CANDIA — As part of Computer Science Education Week, every student for the last week at the Henry Moore School has been participating in the national Hour of Code program by using computer programming technology developed by MIT.
The Hour of Code program is an effort supported by President Barack Obama and tech industry leaders Bill Gates, Mark Zuckerberg and others to get 10 million students worldwide to participate in computer coding for a week.
"This is the kind of learning that has taken off with our students. We have moved more toward a technology-based platform to reach students on their level. Everything in their lives is based on technology, so we are looking at a new set of beliefs for learning," Henry Moore Principal Robert St. Cyr said.
Every student in the school, from kindergarten to 8th grade, participated said teacher LeeAnn Wells by using a special visualbased computer program developed at MIT. To better understand the program and how to teach it, Wells said she goes to MIT once a month to learn and discuss it with the programmers.
"The program is called Scratch. Basically students have the freedom to create or do anything they want by using blocks that represent computer code that they have to order chronologically. So if a student wants to create a scene of someone walking in a park, they have to arrange the blocks in a way that makes that occur," Wells said.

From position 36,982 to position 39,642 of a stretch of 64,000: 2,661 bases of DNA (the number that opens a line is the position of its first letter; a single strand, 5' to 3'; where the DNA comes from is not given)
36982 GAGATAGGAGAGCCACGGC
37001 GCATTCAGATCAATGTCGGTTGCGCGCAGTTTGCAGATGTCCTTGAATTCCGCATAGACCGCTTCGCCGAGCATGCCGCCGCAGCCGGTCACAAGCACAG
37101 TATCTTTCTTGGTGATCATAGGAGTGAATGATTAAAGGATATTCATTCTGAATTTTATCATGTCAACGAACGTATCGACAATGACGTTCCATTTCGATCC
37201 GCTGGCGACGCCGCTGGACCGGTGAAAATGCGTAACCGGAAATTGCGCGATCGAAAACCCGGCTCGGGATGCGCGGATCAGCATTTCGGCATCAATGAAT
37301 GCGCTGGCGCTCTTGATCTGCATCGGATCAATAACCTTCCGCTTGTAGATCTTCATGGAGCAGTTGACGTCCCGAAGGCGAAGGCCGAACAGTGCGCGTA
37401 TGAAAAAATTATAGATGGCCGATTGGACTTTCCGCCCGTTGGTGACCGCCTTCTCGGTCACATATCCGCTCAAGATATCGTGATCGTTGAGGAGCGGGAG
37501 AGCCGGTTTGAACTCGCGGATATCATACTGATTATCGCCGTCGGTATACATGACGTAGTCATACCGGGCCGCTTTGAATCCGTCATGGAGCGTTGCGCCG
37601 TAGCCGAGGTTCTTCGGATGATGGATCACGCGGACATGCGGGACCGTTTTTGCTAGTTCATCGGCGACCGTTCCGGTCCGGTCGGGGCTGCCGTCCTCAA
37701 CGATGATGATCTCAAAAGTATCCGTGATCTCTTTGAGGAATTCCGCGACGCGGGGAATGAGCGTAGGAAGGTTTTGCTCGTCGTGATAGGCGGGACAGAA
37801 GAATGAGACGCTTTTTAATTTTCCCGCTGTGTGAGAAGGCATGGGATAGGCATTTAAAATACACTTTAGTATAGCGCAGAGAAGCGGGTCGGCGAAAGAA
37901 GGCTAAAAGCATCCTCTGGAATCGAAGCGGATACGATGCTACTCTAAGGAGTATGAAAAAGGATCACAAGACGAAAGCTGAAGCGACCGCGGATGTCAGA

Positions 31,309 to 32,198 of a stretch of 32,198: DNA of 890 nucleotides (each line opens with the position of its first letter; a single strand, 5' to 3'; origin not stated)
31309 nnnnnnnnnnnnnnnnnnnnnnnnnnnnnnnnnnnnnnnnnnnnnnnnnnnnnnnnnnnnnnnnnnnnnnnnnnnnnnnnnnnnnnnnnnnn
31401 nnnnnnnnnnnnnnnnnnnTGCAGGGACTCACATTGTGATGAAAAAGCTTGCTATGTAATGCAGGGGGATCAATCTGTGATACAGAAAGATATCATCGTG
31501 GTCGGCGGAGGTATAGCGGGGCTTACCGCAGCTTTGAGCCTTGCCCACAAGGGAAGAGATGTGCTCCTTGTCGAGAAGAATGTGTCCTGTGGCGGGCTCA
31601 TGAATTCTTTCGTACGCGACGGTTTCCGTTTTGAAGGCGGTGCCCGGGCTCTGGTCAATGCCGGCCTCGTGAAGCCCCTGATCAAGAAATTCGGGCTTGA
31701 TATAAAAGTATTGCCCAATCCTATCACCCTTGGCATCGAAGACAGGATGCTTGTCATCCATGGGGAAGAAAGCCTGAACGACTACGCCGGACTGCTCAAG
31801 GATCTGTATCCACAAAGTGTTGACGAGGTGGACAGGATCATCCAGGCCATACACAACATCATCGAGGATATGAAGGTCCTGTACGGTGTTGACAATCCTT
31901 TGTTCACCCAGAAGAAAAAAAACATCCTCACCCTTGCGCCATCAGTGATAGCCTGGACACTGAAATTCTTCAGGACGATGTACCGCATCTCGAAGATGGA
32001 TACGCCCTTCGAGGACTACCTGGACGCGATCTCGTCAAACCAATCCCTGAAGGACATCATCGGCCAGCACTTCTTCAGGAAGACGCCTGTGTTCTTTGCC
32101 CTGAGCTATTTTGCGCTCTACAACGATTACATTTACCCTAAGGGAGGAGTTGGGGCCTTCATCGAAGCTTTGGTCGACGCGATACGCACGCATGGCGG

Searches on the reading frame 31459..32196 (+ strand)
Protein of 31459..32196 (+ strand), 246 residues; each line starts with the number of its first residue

Students used the program to create animated holiday cards.
School Board member Nicole LaFlamme said that for the past week the effort to have students code has been coordinated and supported at every level of the district.
"The entire school is supporting this initiative. All teachers and staff have agreed to code for an hour along with the students. The entire School Board has also agreed to work in tandem with teachers and students by spending an hour coding this week," LaFlamme said.
St. Cyr and Wells said that using technology like Scratch has two important aspects that make teaching it to the students valuable.
"It also helps with self-regulation of the student's own learning; they can set their own limits and decide to go as far as they want. They have to challenge themselves and apply new learning. I am thrilled about it," St. Cyr said.
"This helps prepare them for a job industry where there aren't enough trained people for how many jobs there are out there. In computer programming, it is expected that of one million expected available jobs, only 400,000 will be trained enough to take them," Wells said.
Wells, who also runs an afterschool Scratch team, said that nothing would make her happier than to see a future computer programmer come from Henry Moore.
"I hope we have some future coders come out of Candia. These kinds of programs help prepare our students for a job market which is different from when I was a kid," Wells said.
Many of the students participating said that creating the cards didn't even feel like learning.
"This is really fun; it's pretty cool. You get to make them walk and talk and create anything you want, and it's fun being on a computer," sixth-grader Qamar Mohammedhasan said.
The software is free to use and accessible through the district website through LeeAnn Wells' page.